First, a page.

1997 to 1998
Lanegan spends eight months at a drug treatment facility near Joshua Tree, California and details the experience in a clutch of new songs. Feeling ready to record, he calls Mike Johnson and arranges for a three-day pass, during which time they lay down Scraps At Midnight, released in July 1998. "I didn't know how to sing any more, 'cos I hadn't done it in long time," Lanegan will tell Mojo. "A lot of friends and family members came out to Joshua Tree and stayed with me while I was making it. A really, really special record. That started beating me to actually make records again." Among those friends is local resident Josh Homme who invites Lanegan to join his new band Queens of the Stone Age, formed out of the infamous "Desert Sessions" held at the same studio where Lanegan and Johnson record. "I wasn't able to play on that first [Queens] record, and in retrospect I'm really glad that's the way it happened," Lanegan will tell Stevie Chick. "I've always preferred being in a band, but I didn't want it to be an unhappy experience. I'd been in this other band for a really long time, and it was a band of people who really disliked each other a lot, beginning with two brothers who disliked each other. There was always this threat of violence and a lot of dysfunction and unhappiness. I didn't want to experience that again."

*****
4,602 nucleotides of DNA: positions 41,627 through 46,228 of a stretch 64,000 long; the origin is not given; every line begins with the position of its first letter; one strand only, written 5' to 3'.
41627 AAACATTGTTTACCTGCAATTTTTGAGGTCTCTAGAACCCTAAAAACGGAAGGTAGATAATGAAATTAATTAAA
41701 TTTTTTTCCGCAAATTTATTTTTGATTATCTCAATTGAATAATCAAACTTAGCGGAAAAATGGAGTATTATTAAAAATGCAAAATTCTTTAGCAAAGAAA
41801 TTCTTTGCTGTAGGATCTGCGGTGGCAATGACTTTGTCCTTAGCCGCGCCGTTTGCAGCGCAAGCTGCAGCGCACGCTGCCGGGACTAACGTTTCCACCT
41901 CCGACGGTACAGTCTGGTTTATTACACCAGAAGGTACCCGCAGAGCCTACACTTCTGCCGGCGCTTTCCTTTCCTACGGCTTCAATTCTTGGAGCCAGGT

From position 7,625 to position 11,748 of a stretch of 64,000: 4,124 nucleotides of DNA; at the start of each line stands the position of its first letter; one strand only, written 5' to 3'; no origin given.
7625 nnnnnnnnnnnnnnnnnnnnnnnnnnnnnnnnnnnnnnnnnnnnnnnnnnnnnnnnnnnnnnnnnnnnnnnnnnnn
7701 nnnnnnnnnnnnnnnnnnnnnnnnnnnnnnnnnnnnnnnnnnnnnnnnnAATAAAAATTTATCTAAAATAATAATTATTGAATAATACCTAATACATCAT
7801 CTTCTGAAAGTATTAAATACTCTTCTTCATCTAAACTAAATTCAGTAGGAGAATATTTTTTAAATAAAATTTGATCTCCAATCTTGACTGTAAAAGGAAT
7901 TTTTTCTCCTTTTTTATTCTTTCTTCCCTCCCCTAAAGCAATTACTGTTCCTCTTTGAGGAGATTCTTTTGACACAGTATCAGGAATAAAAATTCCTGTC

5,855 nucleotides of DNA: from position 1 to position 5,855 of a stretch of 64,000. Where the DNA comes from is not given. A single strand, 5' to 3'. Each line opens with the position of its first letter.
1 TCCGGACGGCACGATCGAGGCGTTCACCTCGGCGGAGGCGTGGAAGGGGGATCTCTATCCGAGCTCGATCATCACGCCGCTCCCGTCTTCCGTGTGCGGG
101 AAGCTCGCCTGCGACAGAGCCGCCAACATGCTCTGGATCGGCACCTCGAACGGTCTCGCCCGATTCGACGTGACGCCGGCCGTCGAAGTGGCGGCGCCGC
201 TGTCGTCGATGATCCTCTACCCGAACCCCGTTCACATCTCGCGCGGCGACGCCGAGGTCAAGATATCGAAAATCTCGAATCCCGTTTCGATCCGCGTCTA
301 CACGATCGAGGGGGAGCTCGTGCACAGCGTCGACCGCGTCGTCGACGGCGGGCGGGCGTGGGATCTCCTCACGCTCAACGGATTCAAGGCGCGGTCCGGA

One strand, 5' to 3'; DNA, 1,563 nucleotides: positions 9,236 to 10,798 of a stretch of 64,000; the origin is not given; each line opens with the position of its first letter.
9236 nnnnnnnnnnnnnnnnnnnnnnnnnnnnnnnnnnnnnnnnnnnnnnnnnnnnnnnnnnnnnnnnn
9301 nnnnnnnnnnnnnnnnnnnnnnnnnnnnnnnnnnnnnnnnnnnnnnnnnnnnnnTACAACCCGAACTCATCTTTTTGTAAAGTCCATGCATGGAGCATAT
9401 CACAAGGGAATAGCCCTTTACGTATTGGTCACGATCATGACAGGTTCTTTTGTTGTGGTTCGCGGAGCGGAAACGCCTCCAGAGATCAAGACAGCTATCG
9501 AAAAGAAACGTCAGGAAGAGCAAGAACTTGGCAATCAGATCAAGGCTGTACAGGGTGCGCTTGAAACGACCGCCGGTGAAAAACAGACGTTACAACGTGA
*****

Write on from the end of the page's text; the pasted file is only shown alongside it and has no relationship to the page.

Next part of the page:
1999 to 2000
Lanegan and Johnson collaborate again on I'll Take Care Of You, a well-chosen collection of folk, country and soul covers, along with "Carry Home" by Lanegan's close friend, Gun Club leader Jeffrey Lee Pierce. Lanegan forms a new band and begins performing this material at intimate club shows along the West coast. At the same time, he finally accepts Homme's offer to join Queens Of The Stone Age, after contributing vocals to three tracks on their sophomore album, Rated R. "It took convincing on his part that I wasn't tying myself to a rock that was going to the bottom of the ocean," Lanegan said in 2004. "It's been one of the most rewarding situations I've ever been in, and I don't mean because of its success. It's one of the rare beasts in that it's good, but it also has the ability to obviously get through to a lot of people, so it's not marginalized." On June 25, 2000, Lanegan performs one final show with Screaming Trees for the inauguration of the Experience Music Project in Seattle.